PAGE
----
Jay Holland was recently featured in the January cover story for Workforce Magazine discussing emoji use in business and sexual harassment in the workplace. This is an increasingly important issue as professional communication becomes more informal.
Holland cites many possible issues of emojis, including their ability to be easily misinterpreted. Although they are images, emojis are not universal. Holland explains that what may be a positive emoji in our culture, can be interpreted as offensive in another.
Regarding sexual harassment cases, Holland acknowledges that emojis can be used as evidence in a lawsuit. “If a harasser is regularly using emojis and upping their game, so to speak, from smileys to hearts to kissy faces, that’s evidence of workplace hostility,” Holland explains. To combat this, Holland suggests that employers create preventative policies and that they treat any violations seriously.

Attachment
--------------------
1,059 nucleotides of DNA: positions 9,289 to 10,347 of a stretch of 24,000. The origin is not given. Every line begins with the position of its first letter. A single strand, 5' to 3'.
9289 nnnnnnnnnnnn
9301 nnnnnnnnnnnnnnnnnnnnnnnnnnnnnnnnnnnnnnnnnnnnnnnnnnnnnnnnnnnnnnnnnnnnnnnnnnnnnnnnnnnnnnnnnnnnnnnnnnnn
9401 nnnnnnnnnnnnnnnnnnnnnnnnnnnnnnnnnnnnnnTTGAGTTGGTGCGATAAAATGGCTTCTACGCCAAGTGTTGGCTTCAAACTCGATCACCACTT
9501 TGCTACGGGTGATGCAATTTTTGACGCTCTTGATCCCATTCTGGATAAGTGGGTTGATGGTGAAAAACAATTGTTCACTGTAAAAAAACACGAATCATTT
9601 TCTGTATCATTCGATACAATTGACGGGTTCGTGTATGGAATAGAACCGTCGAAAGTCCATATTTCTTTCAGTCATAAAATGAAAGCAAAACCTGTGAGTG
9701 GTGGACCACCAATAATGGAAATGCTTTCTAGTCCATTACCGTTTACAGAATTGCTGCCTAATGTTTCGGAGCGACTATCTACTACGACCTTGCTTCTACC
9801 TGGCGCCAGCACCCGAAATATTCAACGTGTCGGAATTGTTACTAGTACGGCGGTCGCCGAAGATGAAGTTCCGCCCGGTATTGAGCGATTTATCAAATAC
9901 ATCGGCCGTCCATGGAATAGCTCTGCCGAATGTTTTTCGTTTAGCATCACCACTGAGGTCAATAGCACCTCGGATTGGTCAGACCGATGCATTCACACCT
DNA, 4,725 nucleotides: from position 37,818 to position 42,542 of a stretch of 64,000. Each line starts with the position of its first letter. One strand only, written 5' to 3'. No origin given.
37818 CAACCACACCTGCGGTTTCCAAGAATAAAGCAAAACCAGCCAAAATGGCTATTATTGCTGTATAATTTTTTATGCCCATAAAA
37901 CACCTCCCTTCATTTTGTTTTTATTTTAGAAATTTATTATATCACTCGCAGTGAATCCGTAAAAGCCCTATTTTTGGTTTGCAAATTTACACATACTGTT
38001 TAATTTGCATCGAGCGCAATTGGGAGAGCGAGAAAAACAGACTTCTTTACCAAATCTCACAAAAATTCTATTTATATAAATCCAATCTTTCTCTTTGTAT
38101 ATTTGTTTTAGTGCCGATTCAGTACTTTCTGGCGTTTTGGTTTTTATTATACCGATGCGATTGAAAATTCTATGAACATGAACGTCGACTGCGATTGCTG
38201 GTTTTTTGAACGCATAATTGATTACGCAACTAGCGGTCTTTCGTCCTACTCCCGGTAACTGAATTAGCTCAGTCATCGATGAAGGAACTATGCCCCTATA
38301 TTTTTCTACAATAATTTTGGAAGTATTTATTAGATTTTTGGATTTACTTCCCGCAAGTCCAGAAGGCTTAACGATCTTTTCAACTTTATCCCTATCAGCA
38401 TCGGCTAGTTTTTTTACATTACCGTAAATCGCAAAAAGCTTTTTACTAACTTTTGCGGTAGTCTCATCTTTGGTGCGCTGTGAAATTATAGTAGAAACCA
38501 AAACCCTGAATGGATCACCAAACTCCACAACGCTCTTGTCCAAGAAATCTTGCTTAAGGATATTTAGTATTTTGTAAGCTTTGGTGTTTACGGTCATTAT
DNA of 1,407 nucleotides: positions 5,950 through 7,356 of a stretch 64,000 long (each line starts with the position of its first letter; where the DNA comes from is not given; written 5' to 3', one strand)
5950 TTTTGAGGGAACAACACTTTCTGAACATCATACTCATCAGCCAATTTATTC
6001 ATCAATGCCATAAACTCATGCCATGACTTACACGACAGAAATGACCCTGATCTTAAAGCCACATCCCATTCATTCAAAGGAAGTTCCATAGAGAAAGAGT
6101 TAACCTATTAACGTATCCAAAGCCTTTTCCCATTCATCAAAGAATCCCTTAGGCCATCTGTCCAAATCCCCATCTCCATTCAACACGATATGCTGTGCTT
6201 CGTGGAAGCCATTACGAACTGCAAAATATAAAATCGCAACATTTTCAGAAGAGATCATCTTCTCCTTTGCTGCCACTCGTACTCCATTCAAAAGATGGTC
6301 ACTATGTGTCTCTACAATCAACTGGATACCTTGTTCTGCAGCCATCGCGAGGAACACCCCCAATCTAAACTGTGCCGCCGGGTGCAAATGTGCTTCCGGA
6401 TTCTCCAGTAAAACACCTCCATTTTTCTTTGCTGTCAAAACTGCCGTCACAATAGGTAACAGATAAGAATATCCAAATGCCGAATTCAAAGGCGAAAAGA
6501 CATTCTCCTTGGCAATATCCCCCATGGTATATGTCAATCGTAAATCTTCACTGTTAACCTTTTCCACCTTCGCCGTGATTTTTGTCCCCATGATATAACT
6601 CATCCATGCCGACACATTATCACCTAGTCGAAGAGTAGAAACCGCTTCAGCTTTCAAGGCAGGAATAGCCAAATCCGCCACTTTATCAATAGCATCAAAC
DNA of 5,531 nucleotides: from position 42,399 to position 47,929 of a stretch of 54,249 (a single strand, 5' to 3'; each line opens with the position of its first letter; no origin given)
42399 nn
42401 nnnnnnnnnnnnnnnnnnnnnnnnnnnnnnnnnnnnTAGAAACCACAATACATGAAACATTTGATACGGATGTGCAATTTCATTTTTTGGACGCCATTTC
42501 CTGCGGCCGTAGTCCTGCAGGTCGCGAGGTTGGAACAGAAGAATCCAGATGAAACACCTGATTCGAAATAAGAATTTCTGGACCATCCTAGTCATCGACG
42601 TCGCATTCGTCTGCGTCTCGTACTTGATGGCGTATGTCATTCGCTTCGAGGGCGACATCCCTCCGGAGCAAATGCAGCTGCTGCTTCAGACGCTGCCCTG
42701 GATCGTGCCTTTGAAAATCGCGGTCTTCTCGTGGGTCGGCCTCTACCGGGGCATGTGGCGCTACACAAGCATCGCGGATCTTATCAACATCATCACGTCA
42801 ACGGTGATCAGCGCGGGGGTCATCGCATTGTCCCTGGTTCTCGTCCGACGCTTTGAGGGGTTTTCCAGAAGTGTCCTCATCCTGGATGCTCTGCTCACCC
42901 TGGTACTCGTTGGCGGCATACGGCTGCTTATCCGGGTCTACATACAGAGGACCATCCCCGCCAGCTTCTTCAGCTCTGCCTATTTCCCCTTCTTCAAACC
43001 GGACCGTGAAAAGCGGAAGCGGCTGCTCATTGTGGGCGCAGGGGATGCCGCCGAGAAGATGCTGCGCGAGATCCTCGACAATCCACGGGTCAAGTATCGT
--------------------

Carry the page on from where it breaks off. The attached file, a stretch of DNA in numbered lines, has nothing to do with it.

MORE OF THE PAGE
Jay Holland is a principal in our Civil Litigation Group and chair of the firm’s Labor, Employment, and Qui Tam Whistleblower practice. He is a renowned litigator known for taking on tough cases and achieving exceptional results. Outside of the courtroom, Holland is a frequent lecturer and writer on labor, employment law, and False Claims Act cases and is often called upon to present to bar associations and other organizations.
Workforce Magazine is a multimedia publication that covers the intersection of people, management and business strategy. Their articles cover a variety of topics from management principles, to legal issues and workplace culture.
To learn more about the issues of emoji usage, and to read the article in full, click the image below.